Wicked Wednesday: Morning Ritual, m/m
This is the fill for my Kink Bingo square ‘ritual’. Not especially sexual or graphic, except for the end, and part of my Water and Dust universe, but not within the timeline of what I’ve published here so far.
This vignette (900 words) describes Brendan and Marc’s morning ritual.
The ritual every morning is the same.
Marc wakes before Brendan, and while the morning sun seeps in below the curtains, he inhales, has a moment to himself, before he nudges Brendan.
“I’m up, I’m up,” Brendan will mutter, a childish grumble, his hands flailing limply at Marc, but he always gets out of bed, and in only his track pants in winter, or boxers in the summer, he saunters out of the bedroom for the verandah.
Always, Marc rolls over to watch Brendan’s progress through the doorway, across the living room, and through the screen door. Brendan always leaves the doors open in his wake, knowing Marc is watching. They never spoke of it, but Brendan only started doing it purposefully, even pushing the doors wider, when one day he carefully shut the bedroom door behind him, and Marc got up and opened it again. Brendan had turned around, too sleepy to do anything but raise his eyebrows, but Marc had sat on the edge of the bed, leaned forward, met his eyes, and waited.
Once on the verandah, it begins. First, Brendan would practice his breathing. Breathing intentionally, for focus, clarity. He might say nothing now, but he cheerfully told Marc everything about taichi and wushu, several times over, so Marc at least feels like a knowledgeable bystander than complete outsider. Watching him breath, Marc sees no rise and fall of Brendan’s chest, for it is all concentrated on the stomach and diaphragm.
This was followed by a warm up, Brendan swinging his arms around, shaking his limbs and neck out. Dawn would be breaking over the property stretched out in front of him, and kookaburra would be laughing in the trees. No larks in the morning in this country, Marc commented sometimes, and that would make Brendan smile. They’d adapted to the foreign landscape with surprising ease – well, after the desert, the bush, wild as it was, had seemed a respite.
By this time, Marc would have swung his legs around, and would be sitting up, leaning forward with elbows on his knees, hands clasped, eyes fixed on Brendan’s back.
Then the taolu begins. Brendan always has his back to Marc when doing taolu – form, a series of predetermined movements, Brendan explained when Marc asked him about it later – performed to the bush and the pale dawn sky.
Brendan would hate the term performed, but it is a performance in Marc’s eyes.
For all Brendan would say it doesn’t bother him one way or another if Marc watched, Marc has a sense that this is only half true; when Marc saw him one day, practicing taolu alone, he was like a cobra reared up and ready to strike, rather than moving with panther-like elegance, padding silent through tall grass. Granted, it was different in the morning – taichi rather than wushu – but he wondered if now that Brendan had an audience he controlled himself more, brought all of his training to bear to demonstrate his grace and poise.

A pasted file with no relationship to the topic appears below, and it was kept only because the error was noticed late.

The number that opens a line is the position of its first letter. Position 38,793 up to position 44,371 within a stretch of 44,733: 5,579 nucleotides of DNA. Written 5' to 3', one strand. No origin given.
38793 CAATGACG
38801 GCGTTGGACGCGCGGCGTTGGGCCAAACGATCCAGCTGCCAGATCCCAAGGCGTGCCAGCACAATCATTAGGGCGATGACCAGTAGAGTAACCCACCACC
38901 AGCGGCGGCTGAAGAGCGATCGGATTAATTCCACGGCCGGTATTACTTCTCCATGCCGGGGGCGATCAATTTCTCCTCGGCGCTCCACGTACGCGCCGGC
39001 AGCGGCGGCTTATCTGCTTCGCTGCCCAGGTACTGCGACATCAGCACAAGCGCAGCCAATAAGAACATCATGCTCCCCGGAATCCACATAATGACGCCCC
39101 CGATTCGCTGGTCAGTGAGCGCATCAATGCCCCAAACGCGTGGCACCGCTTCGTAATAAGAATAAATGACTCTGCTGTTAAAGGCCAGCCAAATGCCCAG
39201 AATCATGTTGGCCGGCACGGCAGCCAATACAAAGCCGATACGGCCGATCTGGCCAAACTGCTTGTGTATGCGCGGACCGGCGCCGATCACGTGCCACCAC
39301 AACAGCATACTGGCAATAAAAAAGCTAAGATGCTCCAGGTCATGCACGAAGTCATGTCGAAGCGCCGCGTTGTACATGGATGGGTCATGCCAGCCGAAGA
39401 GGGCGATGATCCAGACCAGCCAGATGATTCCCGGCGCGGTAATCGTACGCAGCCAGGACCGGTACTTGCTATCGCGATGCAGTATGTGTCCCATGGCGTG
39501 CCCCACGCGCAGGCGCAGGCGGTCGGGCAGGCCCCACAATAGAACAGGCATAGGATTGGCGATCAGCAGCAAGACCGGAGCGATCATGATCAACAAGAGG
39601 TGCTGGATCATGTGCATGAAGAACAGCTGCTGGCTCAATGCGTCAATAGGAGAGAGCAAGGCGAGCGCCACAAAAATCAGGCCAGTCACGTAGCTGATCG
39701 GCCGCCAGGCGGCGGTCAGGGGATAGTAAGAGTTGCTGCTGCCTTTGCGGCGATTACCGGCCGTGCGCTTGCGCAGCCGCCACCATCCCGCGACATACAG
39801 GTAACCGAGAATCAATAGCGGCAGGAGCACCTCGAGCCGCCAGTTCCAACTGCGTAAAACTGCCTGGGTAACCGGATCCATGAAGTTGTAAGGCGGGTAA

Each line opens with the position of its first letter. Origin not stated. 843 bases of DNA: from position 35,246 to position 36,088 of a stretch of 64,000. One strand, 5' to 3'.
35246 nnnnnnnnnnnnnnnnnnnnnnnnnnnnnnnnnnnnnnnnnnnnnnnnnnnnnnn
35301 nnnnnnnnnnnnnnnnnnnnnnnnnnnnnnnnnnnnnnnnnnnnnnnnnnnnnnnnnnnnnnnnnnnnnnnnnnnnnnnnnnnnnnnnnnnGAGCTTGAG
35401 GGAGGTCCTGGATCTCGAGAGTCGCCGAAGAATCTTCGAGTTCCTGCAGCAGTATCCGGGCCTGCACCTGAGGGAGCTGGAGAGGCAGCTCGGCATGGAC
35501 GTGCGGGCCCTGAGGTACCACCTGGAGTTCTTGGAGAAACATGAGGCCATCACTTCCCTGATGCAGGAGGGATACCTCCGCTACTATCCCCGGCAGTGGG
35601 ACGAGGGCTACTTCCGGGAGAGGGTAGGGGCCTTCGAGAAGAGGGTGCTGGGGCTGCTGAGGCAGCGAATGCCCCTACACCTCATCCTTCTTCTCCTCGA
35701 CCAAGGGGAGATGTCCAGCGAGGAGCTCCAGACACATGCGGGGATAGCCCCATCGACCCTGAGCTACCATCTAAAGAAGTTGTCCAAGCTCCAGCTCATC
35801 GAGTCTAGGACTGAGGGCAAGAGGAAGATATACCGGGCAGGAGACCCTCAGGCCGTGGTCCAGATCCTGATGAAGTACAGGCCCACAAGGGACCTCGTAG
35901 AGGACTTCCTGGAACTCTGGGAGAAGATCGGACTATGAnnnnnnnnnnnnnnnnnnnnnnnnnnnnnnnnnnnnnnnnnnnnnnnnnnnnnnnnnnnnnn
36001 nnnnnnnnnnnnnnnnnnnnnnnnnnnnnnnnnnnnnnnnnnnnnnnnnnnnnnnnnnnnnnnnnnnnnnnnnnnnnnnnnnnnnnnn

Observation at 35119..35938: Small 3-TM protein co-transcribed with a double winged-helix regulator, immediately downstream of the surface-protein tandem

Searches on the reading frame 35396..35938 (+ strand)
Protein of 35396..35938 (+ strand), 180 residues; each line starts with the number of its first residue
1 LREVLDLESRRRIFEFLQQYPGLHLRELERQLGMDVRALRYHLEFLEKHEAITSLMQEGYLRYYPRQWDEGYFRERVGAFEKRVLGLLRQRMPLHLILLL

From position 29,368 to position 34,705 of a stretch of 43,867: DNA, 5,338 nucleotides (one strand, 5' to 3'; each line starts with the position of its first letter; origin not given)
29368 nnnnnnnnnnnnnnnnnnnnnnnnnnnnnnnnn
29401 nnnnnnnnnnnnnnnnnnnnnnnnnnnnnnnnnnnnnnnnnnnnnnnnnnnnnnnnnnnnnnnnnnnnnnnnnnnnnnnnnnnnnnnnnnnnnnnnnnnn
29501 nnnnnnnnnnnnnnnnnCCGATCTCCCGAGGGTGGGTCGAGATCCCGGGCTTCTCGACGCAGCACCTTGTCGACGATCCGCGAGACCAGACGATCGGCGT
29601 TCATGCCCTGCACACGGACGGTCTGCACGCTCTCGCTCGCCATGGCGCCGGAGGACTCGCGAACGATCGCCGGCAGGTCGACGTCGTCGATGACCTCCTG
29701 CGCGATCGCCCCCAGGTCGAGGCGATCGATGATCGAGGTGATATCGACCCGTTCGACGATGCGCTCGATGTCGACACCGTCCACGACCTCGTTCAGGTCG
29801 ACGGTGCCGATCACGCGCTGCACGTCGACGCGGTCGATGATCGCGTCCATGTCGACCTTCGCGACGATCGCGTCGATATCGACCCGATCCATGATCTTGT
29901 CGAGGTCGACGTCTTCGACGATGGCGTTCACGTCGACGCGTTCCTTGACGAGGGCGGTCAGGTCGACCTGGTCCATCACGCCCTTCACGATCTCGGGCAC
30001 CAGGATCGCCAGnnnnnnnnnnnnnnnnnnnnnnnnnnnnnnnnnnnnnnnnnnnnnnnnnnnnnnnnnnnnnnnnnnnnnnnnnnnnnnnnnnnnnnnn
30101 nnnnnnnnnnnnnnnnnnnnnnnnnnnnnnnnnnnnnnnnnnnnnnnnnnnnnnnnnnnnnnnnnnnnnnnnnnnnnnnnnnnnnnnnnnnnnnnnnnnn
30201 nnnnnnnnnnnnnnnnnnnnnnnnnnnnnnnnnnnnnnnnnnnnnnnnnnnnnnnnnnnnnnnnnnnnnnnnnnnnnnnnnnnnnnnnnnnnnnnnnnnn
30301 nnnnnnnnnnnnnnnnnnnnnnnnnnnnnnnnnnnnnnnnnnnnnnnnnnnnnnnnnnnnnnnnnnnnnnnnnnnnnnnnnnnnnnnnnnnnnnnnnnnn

And heaven knows, for all that gnarled anger inside him, Brendan is graceful. The movement of muscle shifting beneath his skin, the extension of even his toes and fingers, the energy, with each move, growing through his body. He once told Marc the names of each move; all Marc can remember is a series of animals – horse, monkey, crane. He can always see the crane, somehow, Brendan’s arms like wings spreading, closing, a flight that won’t carry him off the ground but still he skims the dirty verandah boards as if they were water, him a crane coming into land.
After so long, Marc knows all the taolu – though he never knows which ones Brendan will do each morning. He knows them to see them, but he could never get it himself just from memory. Brendan once asked Marc to join him, but Marc just gave him a quiet smile, and said he was fine.
For this is watching the body as art. It is different to when they were in bed, where Marc could observe Brendan’s skin with the intimacy of finger tips and tongue, could feel with his body. As much as he loves to touch Brendan, he needs this distance in the morning, needs to see the entirety of Brendan as he moves against the lightening sky. It’s an arousal to be sure, but he can never feel it coming on, not at his cock or balls. Instead, it starts somewhere inside him, and simply spreads.
Brendan does three taolu in total, with a break between each. After the last one is over, he comes to the resting position, exhales, and after a count-to-ten moment turns, back through the verandah door, and comes back to the bedroom.
And he kneels in front of Marc, spreads his knees, dips his hand between Marc’s legs, and gives his cock a firm squeeze. Most of the time, Marc is already hard.
Once, before his mouth descended onto Marc, Brendan smirked and said, “And now for your favourite part.”
Marc always sighs at the wet heat, as he leans forward and hold sBrendan’s head and shoulders, enveloping him as he hunches over, his fingers twining in Brendan’s hair. This is was, of course, lovely, perfect, complete, but he never told Brendan, and never would, that without the whole of the ritual, Brendan’s tender mouth would mean nothing.